Fallen trees, power outages
Friday, August 24 2012
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A man shovels up mud and silt from the road after heavy overnight showers caused mudslides at Hilltop Avenue in La Puerta, Diego Martin....
Reports of fallen trees, power outages and flash flooding were the main effects of the heavy rainfall yesterday morning.
Annabelle Brasnell, Corporate Communications Manager at Trinidad and Tobago Electricity Commission (TTEC) reported a total of 25 outages from Barataria to Diego Martin as a result of blown fuses, trees on lines, downed wires and damaged conductors — all caused by the strong winds and heavy rains.
As of 2 pm, 16 of the outages were completely restored and the various crews were working on restoring seven others. However, up to yesterday, the power in Belmont Valley Road, Belmont, was still out because the repair crew had difficulty accessing the area.
The San Juan/Laventille area was plagued by numerous fallen trees in Morvant, Lower El Socorro, Laventille and other areas while there were reports of flash flooding in various parts of the constituency, including Aranjuez, El Socorro, Barataria and upper Santa Cruz.
Chairman of the Regional Corporation, Nafeesa Mohammed told Newsday there were reports of “one or two” roofs being blown off and that councillors were out on the field, assessing the damage and visiting those who needed help.
Tricia Boodoo, a doubles vendor near the Maritime roundabout in Barataria was at the scene when the area began to flood. She said the rain began heavily with strong gusts of wind at about 6.30 am. “Within the hour, the area started to flood and eventually reached knee high,” she said. “A tree fell on an Xtrail and a lamppost fell on a maxi but no one was damaged.”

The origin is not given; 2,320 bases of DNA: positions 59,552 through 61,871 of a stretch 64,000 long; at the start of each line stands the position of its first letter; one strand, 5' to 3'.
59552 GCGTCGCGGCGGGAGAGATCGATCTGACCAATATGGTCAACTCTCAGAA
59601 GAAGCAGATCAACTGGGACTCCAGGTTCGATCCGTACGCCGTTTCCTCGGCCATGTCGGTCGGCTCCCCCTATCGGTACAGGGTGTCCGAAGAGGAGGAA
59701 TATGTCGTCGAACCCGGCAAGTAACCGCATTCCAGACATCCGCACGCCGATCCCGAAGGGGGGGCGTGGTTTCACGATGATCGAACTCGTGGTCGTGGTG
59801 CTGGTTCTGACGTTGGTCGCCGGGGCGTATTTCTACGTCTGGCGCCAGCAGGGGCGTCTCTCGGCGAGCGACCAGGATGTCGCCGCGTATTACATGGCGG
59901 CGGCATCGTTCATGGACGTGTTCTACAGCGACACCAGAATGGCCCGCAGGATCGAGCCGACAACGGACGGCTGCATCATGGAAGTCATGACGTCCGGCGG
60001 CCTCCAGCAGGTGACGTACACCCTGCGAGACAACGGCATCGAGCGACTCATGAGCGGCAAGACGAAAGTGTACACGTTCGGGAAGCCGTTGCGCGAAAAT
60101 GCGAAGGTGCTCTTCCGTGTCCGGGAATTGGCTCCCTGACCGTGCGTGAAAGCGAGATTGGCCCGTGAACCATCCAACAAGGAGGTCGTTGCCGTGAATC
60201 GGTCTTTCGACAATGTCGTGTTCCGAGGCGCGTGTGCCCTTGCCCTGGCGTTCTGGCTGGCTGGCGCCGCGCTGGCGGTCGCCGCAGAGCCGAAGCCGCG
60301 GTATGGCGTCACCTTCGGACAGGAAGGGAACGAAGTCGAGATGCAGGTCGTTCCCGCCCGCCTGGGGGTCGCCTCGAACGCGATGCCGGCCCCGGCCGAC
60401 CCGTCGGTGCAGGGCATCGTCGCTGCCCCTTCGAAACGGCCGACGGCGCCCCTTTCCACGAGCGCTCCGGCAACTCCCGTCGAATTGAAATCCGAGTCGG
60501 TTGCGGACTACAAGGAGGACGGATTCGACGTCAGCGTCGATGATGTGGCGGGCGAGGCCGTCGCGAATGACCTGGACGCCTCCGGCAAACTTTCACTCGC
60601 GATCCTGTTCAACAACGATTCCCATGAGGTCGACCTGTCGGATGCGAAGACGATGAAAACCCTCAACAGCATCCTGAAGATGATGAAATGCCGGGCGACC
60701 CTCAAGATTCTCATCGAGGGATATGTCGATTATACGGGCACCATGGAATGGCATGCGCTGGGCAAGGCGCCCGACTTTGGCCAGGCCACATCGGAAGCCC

When Newsday visited the area at about 10 am, the water had receded and workers of the nearby NP service station were shovelling and washing away mud. Paul McKellar, a gas station attendant, said flooding began at about 7.30 am. “It wasn’t as bad as last year. Nothing was damaged and the whole thing lasted about 45 minutes,” he said.
Meanwhile, in the Diego Martin region, residents panicked as the rains came, fearing a repeat of the flooding and devastation of August 11.
However, the Diego Martin river did not overflow its banks. When Newsday visited the area at about 7.30 am, the water was flowing swiftly but gave no sign of rising to dangerous levels.
Traffic out of Diego Martin, near to Powder Magazine, moved at snail’s pace as vehicles filtered to one lane as half the road was submerged under water. The lower lanes heading into Diego Martin were also flooded and drivers moved slowly through the flood waters.
Diego Martin Regional Corporation Chairman, Anthony Sammy told Newsday there was no major damage or flooding as the rivers and drains were recently cleaned. “There were some trees that fell and couple landslips and landslides but nothing major. We had no reports of houses being damaged or destroyed,” he said.
Sammy said the Corporation workers were quick to respond to the minor problems as they were “prepared for anything” and was thankful that nothing worse occurred.
The Tunapuna / Piarco Regional Corporation too received no reports of major incidents. Most of the reports were of fallen trees and minor flooding in areas such as Bamboo 3; Hillcrest Courts, Paradise, Tacarigua; and Maracas, St Joseph. The Cipriani College of Labour and Cooperative studies in Valsayn was also flooded and there were reports of power outages in Tacarigua and St Augustine North.